Chime Solutions recruiters piqued his interest though, with its focus on bringing jobs to those in need, he said. “When I learned of their mission of doing for the community, I was sold,” Parker said. “And the fact that it was a Black company resonated with me.”
Parker started out as a call center representative and in 11 months was promoted to service delivery manager. “My job search had been unrewarding,” he said. “But Chime has allowed me upward mobility, which I wanted. And I don’t have to manage who I am on the job the way you have to do, as Blacks, on other jobs. One day I ended a phone conservation saying, ‘That’s dope.’ And no one said anything. That was so refreshing.
“I am allowed to let my personality shine and it’s embraced and appreciated. You don’t get that everywhere and almost nowhere.”
Looking to the future, Wilson, a graduate of Wilberforce University in Ohio, the nation’s oldest private historically Black college, set up a co-op program at his alma mater, the Emerging Leaders Chime Solutions Co-Op Experience. Selected students will work with a leading health care provider in an innovative learning environment.
“The one thing I can say is that everyone is learning,” Michael Beasley, a Wilberforce student who is in the co-op program, said. “Learning how to be more professional, more serious. It’s pretty special that someone who walked on this same campus has committed to helping others who are walking in his footsteps.”
The 16 students in the program this semester earn a salary, and receive a scholarship, academic credits and housing near the campus’ Center for Entrepreneurship. The participants who complete the semester-long co-op are eligible for employment at Chime Solutions after graduation.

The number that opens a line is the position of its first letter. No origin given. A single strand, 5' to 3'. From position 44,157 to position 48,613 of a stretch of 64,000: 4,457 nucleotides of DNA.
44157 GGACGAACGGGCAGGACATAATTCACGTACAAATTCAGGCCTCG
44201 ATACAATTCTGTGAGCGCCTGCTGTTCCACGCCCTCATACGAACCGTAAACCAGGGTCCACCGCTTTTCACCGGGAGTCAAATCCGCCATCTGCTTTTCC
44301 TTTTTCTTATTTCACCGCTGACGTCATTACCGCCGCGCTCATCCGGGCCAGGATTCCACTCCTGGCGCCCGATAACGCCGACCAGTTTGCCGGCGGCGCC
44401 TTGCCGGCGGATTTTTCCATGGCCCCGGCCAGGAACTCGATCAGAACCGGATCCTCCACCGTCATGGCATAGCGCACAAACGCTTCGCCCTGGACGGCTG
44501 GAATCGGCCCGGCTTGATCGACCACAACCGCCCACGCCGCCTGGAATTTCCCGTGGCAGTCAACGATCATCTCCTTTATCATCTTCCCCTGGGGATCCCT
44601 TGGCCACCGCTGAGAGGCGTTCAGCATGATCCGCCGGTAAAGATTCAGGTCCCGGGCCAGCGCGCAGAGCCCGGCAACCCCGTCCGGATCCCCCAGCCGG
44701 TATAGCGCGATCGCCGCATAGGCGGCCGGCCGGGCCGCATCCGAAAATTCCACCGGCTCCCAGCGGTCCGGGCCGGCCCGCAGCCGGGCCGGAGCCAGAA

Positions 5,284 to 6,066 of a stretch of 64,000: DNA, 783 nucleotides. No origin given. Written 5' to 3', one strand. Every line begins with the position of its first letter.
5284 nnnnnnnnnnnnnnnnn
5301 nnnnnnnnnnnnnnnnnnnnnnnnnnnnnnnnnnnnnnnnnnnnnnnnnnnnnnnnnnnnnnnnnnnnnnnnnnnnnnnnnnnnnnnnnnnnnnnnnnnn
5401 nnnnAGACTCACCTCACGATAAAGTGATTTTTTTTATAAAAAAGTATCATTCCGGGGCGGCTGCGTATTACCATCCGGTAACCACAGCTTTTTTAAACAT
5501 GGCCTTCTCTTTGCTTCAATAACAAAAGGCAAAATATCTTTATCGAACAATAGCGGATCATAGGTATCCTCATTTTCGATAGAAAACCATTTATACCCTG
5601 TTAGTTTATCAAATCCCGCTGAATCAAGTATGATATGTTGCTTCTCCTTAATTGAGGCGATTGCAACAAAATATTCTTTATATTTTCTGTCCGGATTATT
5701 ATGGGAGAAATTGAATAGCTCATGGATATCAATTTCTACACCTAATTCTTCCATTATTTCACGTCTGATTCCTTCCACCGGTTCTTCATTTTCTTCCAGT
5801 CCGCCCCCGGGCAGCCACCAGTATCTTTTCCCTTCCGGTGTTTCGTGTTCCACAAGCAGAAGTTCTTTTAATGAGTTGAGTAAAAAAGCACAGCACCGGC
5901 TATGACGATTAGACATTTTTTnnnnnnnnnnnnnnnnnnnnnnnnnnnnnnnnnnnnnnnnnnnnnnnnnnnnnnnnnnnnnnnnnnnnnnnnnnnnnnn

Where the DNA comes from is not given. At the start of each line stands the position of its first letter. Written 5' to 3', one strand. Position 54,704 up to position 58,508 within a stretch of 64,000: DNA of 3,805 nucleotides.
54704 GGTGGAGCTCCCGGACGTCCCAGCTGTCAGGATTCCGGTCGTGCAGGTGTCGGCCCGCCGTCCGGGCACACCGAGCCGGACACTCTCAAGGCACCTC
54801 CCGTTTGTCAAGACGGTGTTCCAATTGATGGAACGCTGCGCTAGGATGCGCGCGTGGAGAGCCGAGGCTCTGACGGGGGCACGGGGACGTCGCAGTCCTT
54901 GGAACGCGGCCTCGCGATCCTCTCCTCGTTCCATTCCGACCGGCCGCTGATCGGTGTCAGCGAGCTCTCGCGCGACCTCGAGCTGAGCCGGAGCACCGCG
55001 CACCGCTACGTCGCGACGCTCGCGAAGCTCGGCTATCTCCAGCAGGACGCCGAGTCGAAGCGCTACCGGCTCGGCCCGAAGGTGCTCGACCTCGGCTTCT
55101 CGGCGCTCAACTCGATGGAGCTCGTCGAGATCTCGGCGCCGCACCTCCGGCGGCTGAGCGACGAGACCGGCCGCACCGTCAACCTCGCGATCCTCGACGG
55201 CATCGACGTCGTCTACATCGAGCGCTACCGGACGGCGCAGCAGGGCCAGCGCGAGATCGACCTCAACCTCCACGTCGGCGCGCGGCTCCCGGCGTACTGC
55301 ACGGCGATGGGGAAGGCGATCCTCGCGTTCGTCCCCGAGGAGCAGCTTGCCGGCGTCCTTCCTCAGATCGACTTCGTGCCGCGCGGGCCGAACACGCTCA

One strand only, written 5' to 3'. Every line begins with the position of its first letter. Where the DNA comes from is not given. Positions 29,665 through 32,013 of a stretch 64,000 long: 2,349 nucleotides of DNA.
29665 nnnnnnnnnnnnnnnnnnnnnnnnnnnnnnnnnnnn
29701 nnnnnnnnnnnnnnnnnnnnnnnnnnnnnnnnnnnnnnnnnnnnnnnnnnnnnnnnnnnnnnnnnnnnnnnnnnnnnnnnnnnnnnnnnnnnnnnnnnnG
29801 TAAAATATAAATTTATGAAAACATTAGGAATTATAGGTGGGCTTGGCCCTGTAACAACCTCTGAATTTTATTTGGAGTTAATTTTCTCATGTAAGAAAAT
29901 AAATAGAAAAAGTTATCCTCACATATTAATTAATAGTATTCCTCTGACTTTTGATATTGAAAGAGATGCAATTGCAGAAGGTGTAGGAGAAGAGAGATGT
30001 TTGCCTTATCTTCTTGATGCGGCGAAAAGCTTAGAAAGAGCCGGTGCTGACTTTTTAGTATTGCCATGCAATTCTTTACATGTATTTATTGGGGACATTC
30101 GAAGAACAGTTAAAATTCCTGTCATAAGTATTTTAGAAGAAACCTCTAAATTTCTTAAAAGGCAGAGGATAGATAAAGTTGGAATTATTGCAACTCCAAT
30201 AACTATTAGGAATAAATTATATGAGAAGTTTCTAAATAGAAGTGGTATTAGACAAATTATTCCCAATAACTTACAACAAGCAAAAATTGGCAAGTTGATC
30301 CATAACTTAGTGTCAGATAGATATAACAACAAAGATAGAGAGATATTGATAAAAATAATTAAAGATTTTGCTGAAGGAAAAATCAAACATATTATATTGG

“It’s the kind of initiative we’ve been waiting on, but no one had done,” Beasley said. “He (Wilson) is acting. You can tell people what to do and you can show them. This program is showing us, which makes it special.”
Bad Credit7 months ago
All you Need To Know about Bad Credit Scores in 2020
Bad Credit7 months ago
How to Get an SBA Coronavirus Disaster Loan
Bad Credit7 months ago
Bad Credit Payday Loans Online
Credit Repair Companies9 months ago
How to improve your credit score
Bad Credit8 months ago
Bad Credit? Best Bad Credit Mortgage Refinance Companies • Benzinga
Bad Credit6 months ago
Have Bad Credit? Here’s How You Can Still Get A Loan
Credit Repair Companies10 months ago
11 Ways to Improve Your Credit Score
News8 months ago
Global Credit Repair Services Market Demand and Status, Forecast 2025 | • CreditRepair.com • MyCreditGroup • The Credit People • Veracity Credit Consultants • TransUnion • MSI Credit Solutions • Lexington Law • USA Credit Repair